Connie Sweeris, Ping-Pong Diplomat

A 1971 table tennis competition between the U.S. and China laid the groundwork for a foreign relations breakthrough

USA and Communist China ping pong teams
In April of 1971, at the invitation of the Chinese government, a nine-person United States table tennis team visited China for a series of exhibition matches. Associated Press

In 1971, relations were chilly between Communist China and the United States. But the unassuming sport of table tennis helped bring these two countries just a little bit closer.

In April of that year, at the invitation of the Chinese government, a nine-person United States table tennis team, along with their spouses, team officials and a few selected journalists, visited China for a series of exhibition matches. So-called Ping-Pong diplomacy was born, helping to set the stage for President Richard Nixon’s visit in February 1972. “No one was envisioning that this dramatic trip to China would be a precursor to re-establishing diplomatic relations,” said Steve Bull, director of government relations for the U.S. Olympic Committee and a former Nixon aide, in an interview with the Honolulu Advertiser.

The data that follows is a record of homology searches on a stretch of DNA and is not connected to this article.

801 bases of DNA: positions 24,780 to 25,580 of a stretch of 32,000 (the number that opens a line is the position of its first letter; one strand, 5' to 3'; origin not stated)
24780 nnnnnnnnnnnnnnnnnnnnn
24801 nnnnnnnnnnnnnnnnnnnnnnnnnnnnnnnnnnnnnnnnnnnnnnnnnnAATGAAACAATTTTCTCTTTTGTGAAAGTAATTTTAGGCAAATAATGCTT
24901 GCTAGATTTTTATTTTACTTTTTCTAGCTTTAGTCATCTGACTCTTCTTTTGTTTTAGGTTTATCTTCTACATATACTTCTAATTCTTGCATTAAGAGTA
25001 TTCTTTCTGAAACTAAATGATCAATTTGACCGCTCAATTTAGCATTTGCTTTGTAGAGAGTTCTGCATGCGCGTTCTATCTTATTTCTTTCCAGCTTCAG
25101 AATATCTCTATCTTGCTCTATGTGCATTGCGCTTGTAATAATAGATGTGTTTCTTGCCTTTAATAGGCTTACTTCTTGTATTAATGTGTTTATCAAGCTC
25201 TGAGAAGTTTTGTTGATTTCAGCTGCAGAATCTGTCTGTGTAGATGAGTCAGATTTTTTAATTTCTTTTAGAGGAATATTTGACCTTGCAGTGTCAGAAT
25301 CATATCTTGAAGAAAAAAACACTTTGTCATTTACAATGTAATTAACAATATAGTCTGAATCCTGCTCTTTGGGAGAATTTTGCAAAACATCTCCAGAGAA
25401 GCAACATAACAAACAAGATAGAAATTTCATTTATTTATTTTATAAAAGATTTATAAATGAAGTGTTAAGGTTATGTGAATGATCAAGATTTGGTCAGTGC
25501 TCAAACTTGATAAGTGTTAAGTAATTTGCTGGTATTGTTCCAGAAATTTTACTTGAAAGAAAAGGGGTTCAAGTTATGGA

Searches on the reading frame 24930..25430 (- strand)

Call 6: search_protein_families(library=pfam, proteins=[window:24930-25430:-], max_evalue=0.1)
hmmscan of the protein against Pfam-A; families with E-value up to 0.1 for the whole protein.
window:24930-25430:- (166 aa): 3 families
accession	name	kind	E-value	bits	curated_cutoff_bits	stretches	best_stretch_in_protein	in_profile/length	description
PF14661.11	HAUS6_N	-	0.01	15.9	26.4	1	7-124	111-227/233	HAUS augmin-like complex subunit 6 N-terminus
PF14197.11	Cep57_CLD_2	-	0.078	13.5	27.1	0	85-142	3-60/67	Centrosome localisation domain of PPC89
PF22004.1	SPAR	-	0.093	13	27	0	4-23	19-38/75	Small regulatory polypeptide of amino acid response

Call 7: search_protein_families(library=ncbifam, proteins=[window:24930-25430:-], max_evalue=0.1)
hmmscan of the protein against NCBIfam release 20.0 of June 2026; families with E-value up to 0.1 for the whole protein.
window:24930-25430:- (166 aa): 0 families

USA Table Tennis hall of famer Connie Sweeris, one of the members of the 1971 team, was the reigning U.S. national champion at the time of the China trip, having just completed in the Triple Crown of women’s singles, women’s doubles and mixed doubles championships. Table tennis runs strong in Sweeris’ family—she’s married to her doubles partner, Dell Sweeris, another hall of famer, and their son Todd is a former two-time table tennis Olympian.

The magazine’s Jeff Campagna corresponded with Connie Sweeris by e-mail about her historic trip to China.

Were you more scared or excited about the chance to visit China?